In February of 1968, The Beatles pulled the ultimate disappearing act. The world’s most culture-bending and publicized foursome went radio silent, forsaking the comforts of Swingin’ London for a humble ashram in remote Northern India to study transcendental meditation with Maharishi Mahesh Yogi.
For two months, the justifiably world-weary fabs were alone but very together, with just their romantic partners, trusted roadie Mal, and a few heavy friends like Beach Boy Mike Love, the singer Donovan, actress Mia Farrow and her soon-to-be immortalized sister, Prudence. And, oh yes, one very lucky 22-year-old Canadian, Paul Saltzman, who unknowingly stumbled into the world’s most exclusive mystical gathering, all in hopes of learning meditation as a way to mend his recently broken heart.
Now an Emmy Award-winning filmmaker with over 300 credits, Saltzman spent 10 days in close company with the Beatles at Rishikesh. The lush color photographs he casually snapped of them in blissful repose, often cradling their precious Martin guitars, would become vital artifacts of what is arguably their most creative period. It was one where they wrote up to 48 songs, classics like “Blackbird,” “Mother Nature’s Son,” “Goodnight,” “Julia,” “Mean Mr. Mustard,” “Revolution” and “Junk” that would appear not only on The White Album, but Abbey Road and their solo offerings.
Saltzman’s new documentary, Meeting the Beatles in India, is much more than gossip about what happened behind the ashram’s exclusive gates. It is a profound and personal study, through the prism of the Beatles, of how the enlightenment and peace produced by meditation can impact creativity, as well as our physical and emotional well-being.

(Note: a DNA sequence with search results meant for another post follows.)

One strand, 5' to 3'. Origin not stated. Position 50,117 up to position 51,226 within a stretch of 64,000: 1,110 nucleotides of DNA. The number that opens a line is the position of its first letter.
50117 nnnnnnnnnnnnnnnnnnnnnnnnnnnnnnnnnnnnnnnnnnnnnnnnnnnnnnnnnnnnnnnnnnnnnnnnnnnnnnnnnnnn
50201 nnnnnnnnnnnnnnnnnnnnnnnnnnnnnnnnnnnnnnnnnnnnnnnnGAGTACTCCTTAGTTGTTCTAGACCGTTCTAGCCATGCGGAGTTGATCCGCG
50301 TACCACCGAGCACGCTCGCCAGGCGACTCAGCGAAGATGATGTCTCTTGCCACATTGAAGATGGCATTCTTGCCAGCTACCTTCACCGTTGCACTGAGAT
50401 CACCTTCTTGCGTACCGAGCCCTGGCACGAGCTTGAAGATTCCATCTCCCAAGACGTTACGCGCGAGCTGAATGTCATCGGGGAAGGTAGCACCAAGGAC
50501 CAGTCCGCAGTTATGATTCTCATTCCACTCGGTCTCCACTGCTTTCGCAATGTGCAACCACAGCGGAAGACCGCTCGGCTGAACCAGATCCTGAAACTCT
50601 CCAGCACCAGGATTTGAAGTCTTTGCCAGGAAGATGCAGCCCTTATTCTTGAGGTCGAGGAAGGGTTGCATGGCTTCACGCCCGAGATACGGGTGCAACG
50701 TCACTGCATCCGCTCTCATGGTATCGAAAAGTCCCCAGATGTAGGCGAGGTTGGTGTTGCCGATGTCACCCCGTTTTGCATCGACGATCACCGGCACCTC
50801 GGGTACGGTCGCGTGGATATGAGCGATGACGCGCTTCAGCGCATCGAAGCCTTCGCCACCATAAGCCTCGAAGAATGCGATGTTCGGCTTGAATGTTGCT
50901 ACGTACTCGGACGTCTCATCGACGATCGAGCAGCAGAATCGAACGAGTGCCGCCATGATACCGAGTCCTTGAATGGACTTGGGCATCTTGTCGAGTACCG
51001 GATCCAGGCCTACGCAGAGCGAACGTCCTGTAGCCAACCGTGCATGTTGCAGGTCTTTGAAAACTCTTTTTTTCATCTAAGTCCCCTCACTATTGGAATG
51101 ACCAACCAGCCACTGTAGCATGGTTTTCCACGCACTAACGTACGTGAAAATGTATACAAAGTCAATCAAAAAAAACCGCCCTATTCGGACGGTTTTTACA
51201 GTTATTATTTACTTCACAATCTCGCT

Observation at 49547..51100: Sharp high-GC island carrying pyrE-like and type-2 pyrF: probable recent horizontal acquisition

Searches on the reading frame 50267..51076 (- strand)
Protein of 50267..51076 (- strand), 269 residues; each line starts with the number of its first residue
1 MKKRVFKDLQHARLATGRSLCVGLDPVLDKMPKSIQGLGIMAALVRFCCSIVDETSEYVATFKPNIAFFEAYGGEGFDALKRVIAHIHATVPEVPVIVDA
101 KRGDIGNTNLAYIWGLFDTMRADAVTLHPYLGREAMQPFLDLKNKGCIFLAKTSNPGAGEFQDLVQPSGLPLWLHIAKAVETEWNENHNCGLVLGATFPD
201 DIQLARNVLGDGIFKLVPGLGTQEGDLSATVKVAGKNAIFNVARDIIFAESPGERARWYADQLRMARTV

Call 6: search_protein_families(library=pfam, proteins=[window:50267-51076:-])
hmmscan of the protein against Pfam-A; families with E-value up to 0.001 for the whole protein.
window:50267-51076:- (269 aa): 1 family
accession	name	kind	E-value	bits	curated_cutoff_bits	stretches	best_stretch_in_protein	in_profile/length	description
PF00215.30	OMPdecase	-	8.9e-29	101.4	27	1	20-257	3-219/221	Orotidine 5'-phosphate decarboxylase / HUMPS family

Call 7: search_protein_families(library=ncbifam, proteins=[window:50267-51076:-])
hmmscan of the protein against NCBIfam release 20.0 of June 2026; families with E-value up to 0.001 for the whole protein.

Narrated by Morgan Freeman, Meeting the Beatles in India expertly weaves together a mountain of rarely seen archival film and some never-before-seen in film photos from Saltzman’s collection, along with interviews from a bevy of notables like Harrison’s ex-wife Pattie Boyd and her sister Jenny and long-time meditation champion and film director David Lynch. Together they captivatingly tell the story of the Beatles time in India, the impact it had on their creativity and the Western World’s lasting embrace of Maharishi’s TM. Beatles history buffs will, of course, delight in the new factoids unearthed. These include how the band’s falling out with the Maharishi came about (we’re looking at you, Magic Alex!). And, in a face-to-face meeting in Hawaii with the real-life Bungalow Bill, we hear how his hunting trip with his mom inspired the tune, and how the tune then inspired him to put down a gun and pick up a camera to capture wildlife more peaceably.
The film also takes Saltzman back to India, with legendary Beatles historian Mark Lewisohn in tow and suitably agog. Here, they visit the former site of EMI Studios in Bombay where George recorded The Inner Light, with master musicians like flautist Hariprasad Chaurasia who is interviewed in the documentary and, of course, to the ruins of the ashram and the bank of the holy Ganges River to trace the Beatles’ steps.
Saltzman’s chance meeting with the Beatles came about when he headed to the ashram to learn meditation in an effort to mend a heart crushed by a “Dear John” letter sent from his girlfriend in Canada. On arrival in Rishikesh, he was turned away, being told that the ashram was closed to host the Beatles, who he was unawares were even in India! A kindly staffer let him stay in a tent outside the gates, and after eight days, he was allowed to enter and take a one-on-one session to learn TM. It took less than five minutes, and his first 30-minute meditation was ‘a miracle’ that healed the agony of his heartbreak.